As you may or may not have heard, I am undertaking to rank the greatest army commanders of the Kabinettskriege age. You can find a full list of the potential candidates here. These are the following categories upon which these generals are being judged:
A) Battle win-loss record, reckoned against total number of battles fought as commander.
B) Achievement and Sustainment of strategic/political aims
C) Charisma/inspiration of soldiers under their command
D) Scale of operations under their personal command
E) Display of originality/flexibility in thinking
This post will list the highest scoring members from the pool in the previous post, ranked from lowest (10th) to highest (6th). Without further adieu, here are the winners:
10. Peter I, Tsar of Russia, "the Great"
A) 2.25/5 B) 5/5 C) 3/5 D) 4/5 E) 3.5/5 Total: 17.75
An revolutionary monarch, more than a battlefield commander, Peter I is nonetheless noteworthy, taking up the 10th spot on our list. Although he was defeated at Narva (admittedly, after he had left the battlefield) Peter defeated Karl XII at Poltava, a battlefield encounter which decisively ended chances of Swedish victory in the Great Northern War. As a military leader, he expanded his realm with great speed, giving Russia a port on both the Baltic and the Black Sea. He cared about his men, and according to a least one chronicler, his last sickness was brought on by a heroic swim to help save his soldiers on a floundering naval vessel. Despite his force of personality, many of the reforms he enacted were a result of more soldiers more experienced in the technical art of war, brought in from German speaking lands. Despite not being tactically innovative for his time, he did overhaul the Russian way of war, bringing them into modern military practise. Peter spent nearly his entire life in uniform, from his "toy regiments," all the way to becoming commander-in-chief of a green-coated, modern, Russian army.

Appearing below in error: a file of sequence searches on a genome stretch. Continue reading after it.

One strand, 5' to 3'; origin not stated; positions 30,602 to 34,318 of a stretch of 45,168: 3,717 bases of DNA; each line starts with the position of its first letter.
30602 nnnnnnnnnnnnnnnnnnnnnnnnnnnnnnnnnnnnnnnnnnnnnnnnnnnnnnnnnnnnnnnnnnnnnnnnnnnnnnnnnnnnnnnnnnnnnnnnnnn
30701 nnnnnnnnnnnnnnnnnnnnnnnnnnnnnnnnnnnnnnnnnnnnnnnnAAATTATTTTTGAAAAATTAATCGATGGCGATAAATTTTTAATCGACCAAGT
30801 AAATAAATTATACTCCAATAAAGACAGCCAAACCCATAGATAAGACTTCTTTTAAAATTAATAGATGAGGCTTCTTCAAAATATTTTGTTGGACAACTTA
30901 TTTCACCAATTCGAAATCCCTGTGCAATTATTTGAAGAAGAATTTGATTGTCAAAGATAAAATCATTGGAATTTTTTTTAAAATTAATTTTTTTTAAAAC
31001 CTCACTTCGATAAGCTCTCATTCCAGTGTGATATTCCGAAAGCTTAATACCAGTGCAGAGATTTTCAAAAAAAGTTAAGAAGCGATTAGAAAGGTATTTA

9. Henri de La Tour d'Auvergne, Vicomte de Turenne
A) 3.75 B) 4/5 C) 3/5 D) 4/5 E) 3.25/5 Total: 18/25
Historian John Childs has described Turenne as, "arguably the greatest soldier of the seventeenth century." (Childs, Warfare in the Seventeenth Century, 225.) A general who cut his teeth in the bloody fighitng of the Thirty Years' War, Turenne won battle after battle for Louis XIV in the later half of the seventeenth century. The Dutch "rampjaar," or disaster year, of 1672, when the Dutch state nearly collapsed under external military force, was largely due to Turenne's successful military actions, He often emerged victorious against superior forces. He was largely responsible for the Louis XIV's successful rise to sole power, crushing the Parisian Fronde at the Battle of the Faubourg St Antoine. Turenne's victory over Conde at the same battle explains why Turenne. rather than Conde, made the cut. He led increasingly large armies, as Louis XIV solidified his hold on power. A warrior who was beloved of his men, Turenne was able to keep abreast of a number of developments in field and siege warfare.
8. George Washington
A) 2.25/5 B) 5/5 C) 5/5 D) 3/5 E) 3/5 Total: 18.25/25